Dissection of Complex Genetic Correlations into Interaction Effects
Living systems are overwhelmingly complex and consist of many interacting parts. Already the quantitative characterization of a single human cell type on genetic level requires at least the measurement of 20000 gene expressions. It remains a big challenge for theoretical approaches to discover patte...
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|Living systems are overwhelmingly complex and consist of many interacting parts. Already the quantitative characterization of a single human cell type on genetic level requires at least the measurement of 20000 gene expressions. It remains a big challenge for theoretical approaches to discover patterns in these signals that represent specific interactions in such systems. A major problem is that available standard procedures summarize gene expressions in a hard-to-interpret way. For example, principal components represent axes of maximal variance in the gene vector space and thus often correspond to a superposition of multiple different gene regulation effects (e.g. I.1.4).
Here, a novel approach to analyze and interpret such complex data is developed (Chapter II). It is based on an extremum principle that identifies an axis in the gene vector space to which as many as possible samples are correlated as highly as possible (II.3). This axis is maximally specific and thus most probably corresponds to exactly one gene regulation effect, making it considerably easier to interpret than principle components. To stabilize and optimize effect discovery, axes in the sample vector space are identified simultaneously. Genes and samples are always handled symmetrically by the algorithm. While sufficient for effect discovery, effect axes can only linearly approximate regulation laws. To represent a broader class of nonlinear regulations, including saturation effects or activity thresholds (e.g. II.1.1.2), a bimonotonic effect model is defined (II.2.1.2). A corresponding regression is realized that is monotonic over projections of samples (or genes) onto discovered gene (or sample) axes. Resulting effect curves can approximate regulation laws precisely (II.4.1).
This enables the dissection of exclusively the discovered effect from the signal (II.4.2). Signal parts from other potentially overlapping effects remain untouched. This continues iteratively. In this way, the high-dimensional initial signal (II.2.1.1) can be dissected into highly specific effects.
Method validation demonstrates that superposed effects of various size, shape and signal strength can be dissected reliably (II.6.2). Simulated laws of regulation are reconstructed with high correlation. Detection limits, e.g. for signal strength or for missing values, lie above practical requirements (II.6.4). The novel approach is systematically compared with standard procedures such as principal component analysis. Signal dissection is shown to have clear advantages, especially for many overlapping effects of comparable size (II.6.3).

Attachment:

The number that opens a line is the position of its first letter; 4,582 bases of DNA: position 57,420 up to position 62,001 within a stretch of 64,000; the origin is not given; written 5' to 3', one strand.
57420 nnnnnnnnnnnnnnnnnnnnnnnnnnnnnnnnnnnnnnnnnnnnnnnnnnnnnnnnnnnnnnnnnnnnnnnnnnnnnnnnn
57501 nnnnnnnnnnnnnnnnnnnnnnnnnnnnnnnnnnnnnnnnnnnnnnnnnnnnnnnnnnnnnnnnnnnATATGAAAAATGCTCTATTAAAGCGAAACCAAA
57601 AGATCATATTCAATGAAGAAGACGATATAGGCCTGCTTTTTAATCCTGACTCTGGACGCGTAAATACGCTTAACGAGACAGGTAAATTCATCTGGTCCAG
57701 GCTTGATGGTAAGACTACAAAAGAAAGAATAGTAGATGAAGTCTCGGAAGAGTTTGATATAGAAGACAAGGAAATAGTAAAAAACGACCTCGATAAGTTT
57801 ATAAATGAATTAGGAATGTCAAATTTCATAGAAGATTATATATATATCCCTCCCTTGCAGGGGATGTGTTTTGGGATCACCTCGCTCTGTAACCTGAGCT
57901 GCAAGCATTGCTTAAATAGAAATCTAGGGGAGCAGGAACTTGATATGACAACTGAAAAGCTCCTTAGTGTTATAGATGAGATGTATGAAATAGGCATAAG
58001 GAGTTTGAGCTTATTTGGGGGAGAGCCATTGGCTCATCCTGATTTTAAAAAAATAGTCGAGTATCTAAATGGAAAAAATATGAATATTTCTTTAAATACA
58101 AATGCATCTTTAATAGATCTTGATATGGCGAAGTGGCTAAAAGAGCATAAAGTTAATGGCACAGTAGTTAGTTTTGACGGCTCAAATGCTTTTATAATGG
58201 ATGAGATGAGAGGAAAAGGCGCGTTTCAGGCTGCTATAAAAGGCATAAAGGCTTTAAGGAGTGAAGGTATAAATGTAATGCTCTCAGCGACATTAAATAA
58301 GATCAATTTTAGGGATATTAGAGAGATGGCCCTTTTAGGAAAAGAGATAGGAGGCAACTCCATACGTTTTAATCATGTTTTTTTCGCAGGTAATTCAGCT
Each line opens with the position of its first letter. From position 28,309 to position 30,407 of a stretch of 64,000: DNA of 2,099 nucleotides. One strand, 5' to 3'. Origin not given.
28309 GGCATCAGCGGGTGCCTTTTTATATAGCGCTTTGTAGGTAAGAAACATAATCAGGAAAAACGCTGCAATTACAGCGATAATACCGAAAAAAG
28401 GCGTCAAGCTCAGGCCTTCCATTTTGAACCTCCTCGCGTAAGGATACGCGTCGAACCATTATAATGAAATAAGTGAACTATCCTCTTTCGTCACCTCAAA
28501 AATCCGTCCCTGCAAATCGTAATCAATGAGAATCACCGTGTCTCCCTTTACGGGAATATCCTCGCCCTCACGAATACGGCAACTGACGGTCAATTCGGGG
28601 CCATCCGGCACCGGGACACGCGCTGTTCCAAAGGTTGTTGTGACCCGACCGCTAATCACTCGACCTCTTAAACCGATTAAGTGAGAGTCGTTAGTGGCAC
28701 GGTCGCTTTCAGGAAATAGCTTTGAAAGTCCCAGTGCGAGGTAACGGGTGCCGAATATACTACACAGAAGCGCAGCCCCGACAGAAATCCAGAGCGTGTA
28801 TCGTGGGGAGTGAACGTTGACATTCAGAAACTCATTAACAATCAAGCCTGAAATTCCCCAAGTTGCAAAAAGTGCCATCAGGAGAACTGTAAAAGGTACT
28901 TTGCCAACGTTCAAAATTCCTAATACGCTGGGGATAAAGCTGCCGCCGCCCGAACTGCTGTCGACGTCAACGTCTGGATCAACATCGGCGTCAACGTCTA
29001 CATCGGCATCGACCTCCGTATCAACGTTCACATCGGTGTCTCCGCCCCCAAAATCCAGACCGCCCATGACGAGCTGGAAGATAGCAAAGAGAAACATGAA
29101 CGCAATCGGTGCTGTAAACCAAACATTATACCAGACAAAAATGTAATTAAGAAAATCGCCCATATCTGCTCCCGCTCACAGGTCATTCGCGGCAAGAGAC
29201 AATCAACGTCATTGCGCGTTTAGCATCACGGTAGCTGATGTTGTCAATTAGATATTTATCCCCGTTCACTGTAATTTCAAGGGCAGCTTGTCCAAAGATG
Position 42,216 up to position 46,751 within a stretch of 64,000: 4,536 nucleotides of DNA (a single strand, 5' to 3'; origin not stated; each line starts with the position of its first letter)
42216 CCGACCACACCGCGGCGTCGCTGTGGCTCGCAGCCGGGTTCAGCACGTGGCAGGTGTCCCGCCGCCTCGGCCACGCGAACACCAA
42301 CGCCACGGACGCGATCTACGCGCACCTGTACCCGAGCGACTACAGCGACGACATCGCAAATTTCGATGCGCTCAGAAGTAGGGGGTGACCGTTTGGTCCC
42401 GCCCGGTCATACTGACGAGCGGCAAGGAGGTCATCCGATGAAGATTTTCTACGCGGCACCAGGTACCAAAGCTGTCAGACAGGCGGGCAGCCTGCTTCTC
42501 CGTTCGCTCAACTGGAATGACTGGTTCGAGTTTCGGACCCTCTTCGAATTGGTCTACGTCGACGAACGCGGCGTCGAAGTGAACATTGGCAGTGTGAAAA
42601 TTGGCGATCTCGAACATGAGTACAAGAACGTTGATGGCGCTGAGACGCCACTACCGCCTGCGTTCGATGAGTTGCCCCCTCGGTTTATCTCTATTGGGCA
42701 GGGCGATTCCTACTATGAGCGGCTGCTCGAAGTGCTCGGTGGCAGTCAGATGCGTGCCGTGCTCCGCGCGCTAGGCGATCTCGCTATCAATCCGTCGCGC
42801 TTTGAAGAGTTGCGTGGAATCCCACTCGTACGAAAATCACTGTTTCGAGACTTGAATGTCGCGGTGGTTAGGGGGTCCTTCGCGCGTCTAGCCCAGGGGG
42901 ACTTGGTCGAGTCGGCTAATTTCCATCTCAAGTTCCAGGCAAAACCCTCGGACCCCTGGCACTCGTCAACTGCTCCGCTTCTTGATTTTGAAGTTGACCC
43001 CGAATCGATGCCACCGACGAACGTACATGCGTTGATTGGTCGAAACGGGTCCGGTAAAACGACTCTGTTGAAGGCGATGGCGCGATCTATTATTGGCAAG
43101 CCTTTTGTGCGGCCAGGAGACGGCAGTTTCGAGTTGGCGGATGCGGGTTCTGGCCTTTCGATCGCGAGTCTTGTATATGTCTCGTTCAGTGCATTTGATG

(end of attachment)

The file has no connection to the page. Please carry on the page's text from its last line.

An ideal test field for such approaches is cancer cells, as they may be driven by multiple overlapping gene regulation networks that are largely unknown. Additionally, quantification and classification of cancer cells by their particular set of driving gene regulations is a prerequisite towards precision medicine. To validate the novel method against real biological data, it is applied to gene expressions of over 1000 tumor samples from Diffuse Large B-Cell Lymphoma (DLBCL) patients (Chapter III). Two already known subtypes of this disease (cf. I.1.2.1) with significantly different survival following the same chemotherapy were originally also discovered as a gene expression effect. These subtypes can only be precisely determined by this effect on molecular level. Such previous results offer a possibility for method validation and indeed, this effect has been unsupervisedly rediscovered (III.3.2.2).
Several additional biologically relevant effects have been discovered and validated across four patient cohorts. Multivariate analyses (III.2) identify combinations of validated effects that can predict significant differences in patient survival. One novel effect possesses an even higher predictive value (cf. III.2.5.1) than the rediscovered subtype effect and is genetically more specific (cf. III.3.3.1). A trained and validated Cox survival model (III.2.5) can predict significant survival differences within known DLBCL subtypes (III.2.5.6), demonstrating that they are genetically heterogeneous as well. Detailed biostatistical evaluations of all survival effects (III.3.3) may help to clarify the molecular pathogenesis of DLBCL.
Furthermore, the applicability of signal dissection is not limited to biological data. For instance, dissecting spectral energy distributions of stars observed in astrophysics might be useful to discover laws of light emission.